With summer (dreadful as it has been) slipping away and the long slog to Christmas (I have already received loads of bumph re Christmas parties – when will we see the first Christmas display in a shop I wonder, not long I suspect – grrrrr) to look forward to, I thought it opportune to look at wine again. Been a while hasn’t it.
For a summer (hopefully an Indian one beckons) or house wine glugger, Vinho Verde (meaning green wine) is hard to beat. Lowish in alcohol (usually), crisp and refreshing, with a slight spritz (although not always) makes it eminently quaffable and ideal as a drinking companion of a weekend. Great with fish or crustaceans cooked on the BBQ or on its own.
Whilst there are some reds and rosés,
as well as increasingly promising fizz, Vinho Verde is predominately a still white wine.
Vinho Verde is Portugal’s biggest DOC, encompassing an area from the Spanish border down as far as Porto and up to 30km inland from the coast. It is a world away from most people’s idea of Portugal (based on the parched Algave) being relatively cool, green and wet.
A variety of grapes can be use (none probably very familiar to most) in white Vinho Verde, with these being as Lourerio, Trajadura, Arinto, Avessa and Alvarinho (the later being the same grape as the much loved Spanish Albarino).
The green it its title is more to do with this wine being drunk young than any inherent green colour to the wine.
I tend to always have at least a couple of bottles of Vinho Verde in stock as it is ideal drinking material for when friends/family visit. The one I tend to go back to is Quinta de Azevedo (which both Waitrose and Majestic stock), but thought I would widen it out a bit for the purposes of this post. I therefore picked up 3 bottles from various places (all easily obtainable) details of which are set out below.
Calafia NV (Asda – £4.37 – 9°)
The cheapest of the wines I tried by some distance, this was also the lowest in alcohol at a mere 9°. I can’t say I had much hope for this wine, with its garish labelling and the fact that it was non vintage (a blend of wines from 2 or more years).
A mix of Lourerio and Trajadura grapes, the marketing blurb refers to it as being ” Aromatic with citrine and tropical fruit notes “. As far as I am aware citrine is a quartz gemstone. A reference in wine terms to minerality or even slate I get, but this is a bit left field to say the least (otherwise know as bollocks – whoever came up with that needs a jolly good talking to)
It is very pale in the glass with only the slighest hint of colour to it
On the nose, there is citrus peel and maybe a hit of melon.
On the palate it is noticeably sweeter than most Vinho Verdes I have tried, but still has a refreshing quality to it. Taste wise it is tropical fruit, with nectarine to the fore. There was only the slightest spritz to it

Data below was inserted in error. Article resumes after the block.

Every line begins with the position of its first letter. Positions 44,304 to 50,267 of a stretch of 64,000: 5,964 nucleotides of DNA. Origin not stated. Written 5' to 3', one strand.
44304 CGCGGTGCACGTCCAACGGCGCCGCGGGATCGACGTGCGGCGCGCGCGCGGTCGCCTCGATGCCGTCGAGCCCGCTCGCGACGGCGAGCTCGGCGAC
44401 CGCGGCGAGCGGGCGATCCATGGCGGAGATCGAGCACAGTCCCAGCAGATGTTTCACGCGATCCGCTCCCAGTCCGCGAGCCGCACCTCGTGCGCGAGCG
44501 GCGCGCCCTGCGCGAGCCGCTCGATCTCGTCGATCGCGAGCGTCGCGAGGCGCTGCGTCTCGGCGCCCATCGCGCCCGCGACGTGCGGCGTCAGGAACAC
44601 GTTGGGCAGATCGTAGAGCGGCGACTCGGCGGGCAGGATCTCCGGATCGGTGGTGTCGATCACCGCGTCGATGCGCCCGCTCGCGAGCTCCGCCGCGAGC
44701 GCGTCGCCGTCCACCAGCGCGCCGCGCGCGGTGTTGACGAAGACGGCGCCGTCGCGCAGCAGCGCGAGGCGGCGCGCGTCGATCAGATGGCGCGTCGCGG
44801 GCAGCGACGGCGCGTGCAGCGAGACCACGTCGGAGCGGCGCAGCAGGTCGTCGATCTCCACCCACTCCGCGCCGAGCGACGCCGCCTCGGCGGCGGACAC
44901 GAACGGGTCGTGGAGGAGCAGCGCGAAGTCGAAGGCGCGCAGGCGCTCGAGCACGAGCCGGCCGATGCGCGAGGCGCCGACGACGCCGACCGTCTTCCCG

I wanted to hate this (not least due to slightly garish packaging and the citrine reference), but it was actually OK and (at a mere 9° alcohol) a decent enough quaffing wine for the price.
The slight sweetness may put some off, but means it will cope quite well with food with a bit of spice in it. It worked surprisingly well with an Indian spiced chicken burger I made the night I tried it.
Nobre Colheita Alvarinho Vinho Verde. 2014 (Lidl – £5.99 – 12°)
100% Alvarinho, this wine has a nice light golden colour with a tinge of green.
On the nose it started off a bit restrained, but after a decent swirl in the glass it gave off aromas of green apples and fleshy (but not sweet) pineapple.
On the palate, there is a nice refreshing acidity to it making it a real thirst quencher. The taste, perhaps not quite living up to the promise of the nose being a bit neutral, was of not yet ripe pineapple and green apple (more of the former) with a touch of peach as it lingered on the palate. The slight spritz gave a pleasing prickle on the tongue.
All in all a nice, if unsophisticated, drop which is good value for the £5.99 price tag.
Tapada de Villar Vinho Verde 2014 (Marks & Spencer, £8, 10.5°)
The pricest of the 3 bottles by some margin at £8, this is a blend of Trajadura and Arinto grapes.
It is a pleasing green tinged golden colour in the glass, with plenty of bubbles evident.
On this nose, it is sharp green apples (think Granny Smiths), which was also much in evidence on the palate. There was much more spritz to this wine than the other two which, with the crunchy green apples and citrus notes, make for a very pleasing and refreshing drink.
Bit more about this wine than the other two I thought. Whilst to me a touch pricey at £8, it is worth noting that Marks & Spencer (as at the date of this post) have an offer of 25% off all wines when you buy 6 or more bottles (you can mix up the bottles). This means you can get this stuff for as little as £6.40 a bottle which I think is about the right area price wise.
I am very partial to a drop (well quite a few drops) of Vinho Verde. Easy drinking and refreshing, Vinho Verde is perfect for what is left of this miserable (Ashes winning – suitable compensation in my eyes) summer. Hopefully we will have a Indian one to enjoy a few more bottle of Vinho Verde.
All 3 of these wines are perfectly drinkable, but even at the higher £8 price, the Tapada de Villar Vinho Verde was the winner to my mind (shading the Lidl Nobre Colheita Alvarinho). The winning margin would be stretched further if I had bought it at the 25% discount price.
Would I buy again? Out of the 3, I am more likely to buy the M&S one than the others. It and the Nobre Colheita Alvarinho are definitely acceptable aternatives to my usual go to Vinho Verde, Quinta de Azevedo.